[0038] While the foregoing written description of the invention enables one of ordinary skill to make and use what is considered presently to be the best mode thereof, those of ordinary skill will understand and appreciate the existence of variations, combinations, and equivalents of the specific embodiments and examples herein. The invention should therefore not be limited by the above described embodiments and examples, but by all embodiments and for all application examples within the scope and spirit of the invention as claimed. The above-described embodiments of the present invention are intended to be examples only. Alterations, modifications and variations may be effected to the particular embodiments by those of skill in the art without departing from the scope of the invention, which is defined solely by the claims appended hereto.

PARTIAL LOAD DIFFERENTIAL SENSING HIVE MONITORING

CROSS REFERENCE TO RELATED APPLICATIONS

[0001] This application claims benefit of priority of U.S. Provisional Patent Application 62/003,673 filed May 28, 2014, which is incorporated herein by reference.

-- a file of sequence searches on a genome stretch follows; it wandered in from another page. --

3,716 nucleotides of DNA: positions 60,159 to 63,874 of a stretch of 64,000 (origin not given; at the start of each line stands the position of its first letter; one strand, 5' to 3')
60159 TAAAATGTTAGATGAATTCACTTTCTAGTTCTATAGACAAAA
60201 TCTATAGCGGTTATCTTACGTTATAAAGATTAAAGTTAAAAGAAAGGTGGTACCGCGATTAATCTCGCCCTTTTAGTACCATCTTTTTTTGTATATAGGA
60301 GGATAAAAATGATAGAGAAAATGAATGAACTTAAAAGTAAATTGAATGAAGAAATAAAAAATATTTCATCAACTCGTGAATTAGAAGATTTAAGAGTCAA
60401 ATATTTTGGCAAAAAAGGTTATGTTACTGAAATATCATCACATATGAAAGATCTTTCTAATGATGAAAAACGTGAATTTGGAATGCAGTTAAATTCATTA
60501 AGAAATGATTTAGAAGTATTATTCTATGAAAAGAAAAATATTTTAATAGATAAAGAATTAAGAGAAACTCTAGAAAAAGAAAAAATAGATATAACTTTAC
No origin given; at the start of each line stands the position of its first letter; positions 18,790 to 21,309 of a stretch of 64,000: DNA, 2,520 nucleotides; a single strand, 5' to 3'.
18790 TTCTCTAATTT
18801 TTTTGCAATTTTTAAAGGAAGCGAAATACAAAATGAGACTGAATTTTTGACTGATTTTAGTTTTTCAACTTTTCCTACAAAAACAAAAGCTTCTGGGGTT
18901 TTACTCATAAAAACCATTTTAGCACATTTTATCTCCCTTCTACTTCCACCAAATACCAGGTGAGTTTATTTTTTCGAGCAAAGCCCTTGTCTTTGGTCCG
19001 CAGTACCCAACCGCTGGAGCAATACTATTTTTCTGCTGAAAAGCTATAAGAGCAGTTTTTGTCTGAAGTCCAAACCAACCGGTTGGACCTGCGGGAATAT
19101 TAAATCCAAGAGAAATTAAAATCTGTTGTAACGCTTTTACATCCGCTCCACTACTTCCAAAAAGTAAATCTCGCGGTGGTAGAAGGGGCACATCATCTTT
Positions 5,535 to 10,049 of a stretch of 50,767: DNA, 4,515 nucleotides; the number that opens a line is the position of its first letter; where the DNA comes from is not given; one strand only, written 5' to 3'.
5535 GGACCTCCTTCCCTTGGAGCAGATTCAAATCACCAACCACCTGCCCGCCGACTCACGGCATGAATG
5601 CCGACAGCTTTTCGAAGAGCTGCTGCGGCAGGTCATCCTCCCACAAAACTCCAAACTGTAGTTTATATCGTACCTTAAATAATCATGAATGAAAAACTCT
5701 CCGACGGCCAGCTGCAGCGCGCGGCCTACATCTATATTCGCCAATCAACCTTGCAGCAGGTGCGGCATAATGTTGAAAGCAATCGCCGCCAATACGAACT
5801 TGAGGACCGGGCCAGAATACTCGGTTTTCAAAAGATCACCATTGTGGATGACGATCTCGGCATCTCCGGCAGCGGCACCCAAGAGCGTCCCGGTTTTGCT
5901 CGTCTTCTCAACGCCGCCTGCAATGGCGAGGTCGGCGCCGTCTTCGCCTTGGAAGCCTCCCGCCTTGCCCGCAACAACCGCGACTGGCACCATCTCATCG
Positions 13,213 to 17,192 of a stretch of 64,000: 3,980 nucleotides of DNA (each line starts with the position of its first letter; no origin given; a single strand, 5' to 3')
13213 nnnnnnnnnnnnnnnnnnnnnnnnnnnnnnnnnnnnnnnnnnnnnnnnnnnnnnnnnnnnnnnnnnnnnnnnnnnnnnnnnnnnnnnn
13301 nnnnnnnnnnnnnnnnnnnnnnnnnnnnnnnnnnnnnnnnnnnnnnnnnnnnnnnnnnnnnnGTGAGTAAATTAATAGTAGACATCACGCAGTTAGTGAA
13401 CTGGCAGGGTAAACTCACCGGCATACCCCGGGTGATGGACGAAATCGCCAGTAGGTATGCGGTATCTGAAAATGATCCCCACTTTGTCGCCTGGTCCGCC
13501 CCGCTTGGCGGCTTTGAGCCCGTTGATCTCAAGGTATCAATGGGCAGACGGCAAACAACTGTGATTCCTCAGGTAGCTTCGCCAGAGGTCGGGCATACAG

FIELD OF THE INVENTION

[0002] The present invention relates to the field of weighing devices for monitoring changes in mass of various objects and in particular devices that measure weight of objects for providing weight monitoring data through the internet to monitor objects of fluctuating weight.

[0003] More particularly, the present invention relates to improved methods, systems, and apparatus for monitoring changes in the weight of bee hives throughout the day as a bee colony goes about its daily activities.

BACKGROUND OF THE INVENTION

[0004] Using conventional scales to measure bee hive weight is well known. Grain scales, agricultural scales, electronic scales, luggage scales and the like are all examples of the various types of scales used to weigh bee hives. Grain scales and many agricultural scales use mechanical methods of measuring weight using levers and counterbalances which the hive is then placed on. Luggage scales have also been used in a lever system to measure the load of a beehive from a single point of contact, lifting the rear of the hive and placing a lever to apply pressure against the luggage scales to approximate the weight of the hive. However, each of these solutions has deficiencies and unnecessary complexity due to the nature of the scales and the requirement of placing the entire hive on the scale device.